Stars: Elijah Wood, Jason Gann, Dorian Brown, Fiona Gubelmann
Writer: David Zuckerman
Director: Randall Einhorn
Network: FX, Thursdays @ 10 PM
Airdate: June 30, 2011
The second episode of WILFRED revolves in large part around the endless credulity of main character Ryan (Elijah Wood). While a lot of this is funny, given Ryan’s previous experience with the duplicity of the canine Wilfred (Jason Gann), it seems like our human boy should now have a sense of when his leash is being yanked.
Trying to get into the good graces of Jenna (Fiona Gubelmann), Ryan promises to take Wilfred to the vet for a teeth cleaning, and accomplishes this by lying to the dog (or, as Ryan sees him, the man in the dog suit). Wilfred, under anesthesia, tells Ryan (in blunter language than we’ll use here) that Jenna has male genitalia and Ryan subsequently starts trying to find out if this is true.
WILFRED still gets big points for weirdness and for the infallible performances of Wood and Gann. Gubelmann also deserves big props for the difficult job of treating Gann like she sees a real dog when she looks at him. And Wilfred, when he’s not winding Ryan up, has a lot of good insights.
But here’s a list of issues with “Trust” (the episode, not the social dynamic): On the specific to the show side, how is it that Ryan doesn’t notice that Wilfred is extremely jealous and possessive when it comes to Jenna? It doesn’t take anthropomorphizing a dog to know when he or she resents humans who are too close to a beloved owner. Yes, Wilfred screws with Ryan, but in this context, Ryan is lucky Wilfred hasn’t tried to bite his throat out.
Then there is Ryan’s behavior around Jenna once he thinks she may be a hermaphrodite. There are a whole bunch of really sexist notions stacked up around the jokes in this sequence. Yes, Wilfred is teaching Ryan a lesson (or Ryan is teaching Ryan a lesson, if one wants to take the view that Wilfred’s voice is really Ryan’s) about being judgmental and using his conclusions as a reason to close himself off to the world. It’s still disagreeable.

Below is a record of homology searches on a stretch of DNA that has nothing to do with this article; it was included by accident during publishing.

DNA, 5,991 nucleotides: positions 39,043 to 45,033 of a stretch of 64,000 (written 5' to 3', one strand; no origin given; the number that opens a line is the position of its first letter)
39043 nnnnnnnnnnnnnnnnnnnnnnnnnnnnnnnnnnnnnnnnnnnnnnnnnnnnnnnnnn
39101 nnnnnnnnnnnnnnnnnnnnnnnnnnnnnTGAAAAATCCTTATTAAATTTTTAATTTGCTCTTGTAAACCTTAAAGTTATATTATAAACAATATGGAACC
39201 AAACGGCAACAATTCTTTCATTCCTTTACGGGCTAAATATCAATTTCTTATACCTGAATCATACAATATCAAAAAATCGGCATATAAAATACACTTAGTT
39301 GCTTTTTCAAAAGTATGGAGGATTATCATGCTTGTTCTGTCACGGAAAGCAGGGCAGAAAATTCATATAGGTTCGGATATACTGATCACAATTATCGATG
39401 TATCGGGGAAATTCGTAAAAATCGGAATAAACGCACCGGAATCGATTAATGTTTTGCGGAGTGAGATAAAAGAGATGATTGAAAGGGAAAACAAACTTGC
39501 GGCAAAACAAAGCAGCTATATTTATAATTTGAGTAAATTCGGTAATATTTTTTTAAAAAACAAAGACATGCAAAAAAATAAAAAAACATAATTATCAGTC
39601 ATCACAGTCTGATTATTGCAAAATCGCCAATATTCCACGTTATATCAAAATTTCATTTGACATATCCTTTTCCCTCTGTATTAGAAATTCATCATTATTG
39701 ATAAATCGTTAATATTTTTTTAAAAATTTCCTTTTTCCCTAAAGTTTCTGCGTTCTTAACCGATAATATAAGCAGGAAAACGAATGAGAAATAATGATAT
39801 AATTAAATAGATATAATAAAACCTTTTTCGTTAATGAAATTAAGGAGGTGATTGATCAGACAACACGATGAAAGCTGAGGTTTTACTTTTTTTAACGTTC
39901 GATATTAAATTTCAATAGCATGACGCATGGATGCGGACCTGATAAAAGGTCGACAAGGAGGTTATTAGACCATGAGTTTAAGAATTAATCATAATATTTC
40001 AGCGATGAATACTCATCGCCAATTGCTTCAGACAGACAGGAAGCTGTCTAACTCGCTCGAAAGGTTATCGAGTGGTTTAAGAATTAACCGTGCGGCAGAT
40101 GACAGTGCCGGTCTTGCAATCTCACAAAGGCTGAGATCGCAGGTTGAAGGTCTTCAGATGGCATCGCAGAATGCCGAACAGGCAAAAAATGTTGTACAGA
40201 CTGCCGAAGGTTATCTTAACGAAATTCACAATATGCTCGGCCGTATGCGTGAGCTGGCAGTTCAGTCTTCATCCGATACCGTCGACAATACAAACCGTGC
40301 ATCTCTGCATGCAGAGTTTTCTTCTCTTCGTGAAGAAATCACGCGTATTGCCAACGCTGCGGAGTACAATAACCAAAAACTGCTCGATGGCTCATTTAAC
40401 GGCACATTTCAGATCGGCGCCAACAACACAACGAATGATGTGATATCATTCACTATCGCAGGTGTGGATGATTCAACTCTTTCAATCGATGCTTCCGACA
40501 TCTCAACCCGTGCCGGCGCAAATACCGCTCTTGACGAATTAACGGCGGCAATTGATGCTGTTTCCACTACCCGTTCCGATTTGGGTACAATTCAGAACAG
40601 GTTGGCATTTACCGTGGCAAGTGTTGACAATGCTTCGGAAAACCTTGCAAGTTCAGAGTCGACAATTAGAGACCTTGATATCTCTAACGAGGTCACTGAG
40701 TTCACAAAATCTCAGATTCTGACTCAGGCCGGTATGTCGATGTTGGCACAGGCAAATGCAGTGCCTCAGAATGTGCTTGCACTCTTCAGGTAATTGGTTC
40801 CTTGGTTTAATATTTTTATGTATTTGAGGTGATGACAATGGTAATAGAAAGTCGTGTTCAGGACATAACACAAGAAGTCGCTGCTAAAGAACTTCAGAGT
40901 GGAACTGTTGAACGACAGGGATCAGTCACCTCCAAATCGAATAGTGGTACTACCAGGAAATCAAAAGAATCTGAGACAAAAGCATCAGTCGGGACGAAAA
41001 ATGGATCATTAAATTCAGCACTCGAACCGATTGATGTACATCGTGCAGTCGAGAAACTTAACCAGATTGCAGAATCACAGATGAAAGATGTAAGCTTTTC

As to what the episode implies about actual hermaphrodites, nobody really thought this through, but the implication that a hermaphrodite’s dog might think them less than perfect because of this is also pretty insulting. Besides, it’s clear that Wilfred does think Jenna is perfect, so he’s either lying about her nature or lying about his opinion, and either way, yet again Ryan is being remarkably obtuse.
Finally, there is a racist crack that Wilfred makes about the veterinarian. Dogs are racist? Ryan is racist? This is meant to be funny? It’s the kind of thing that makes one want to hit the episode over the nose with a rolled-up newspaper.
Overall, WILFRED is still mostly funny and definitely original, but making fun of entire groups of people is generally not amusing, and putting these concepts in the mind and mouth of a dog doesn’t make them more palatable.
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Related Link: The Scoop on WILFRED Season 2
Related Link: AX’s review of WILFRED – Season 1 premiere – “Happiness”
Related Link: AX’s review of WILFRED – Season 1 – “Trust”
Related Link: AX’s review of WILFRED – Season 1 – “Fear”
Related Link: AX’s review of WILFRED – Season 1 – “Respect”
Related Link: AX’s review of WILFRED – Season 1 – “Acceptance”
Related Link: AX’s review of WILFRED – Season 1 – “Conscience”
Related Link: AX’s review of WILFRED – Season 1 – “Pride”
Related Link: AX’s review of WILFRED – Season 1 – “Anger”
Related Link: AX’s review of WILFRED – Season 1 – “Compassion”
Click on link: AX’s review of WILFRED – Season 1 – “Isolation”
Click on link: AX’sreview of WILFRED – Season 1 – “Doubt”
Click on link: AX’s review of WILFRED – Season 1 – “Sacrifice”
Article Source:Assignment X
Article:Review of WILFRED – Season 1 – “Trust”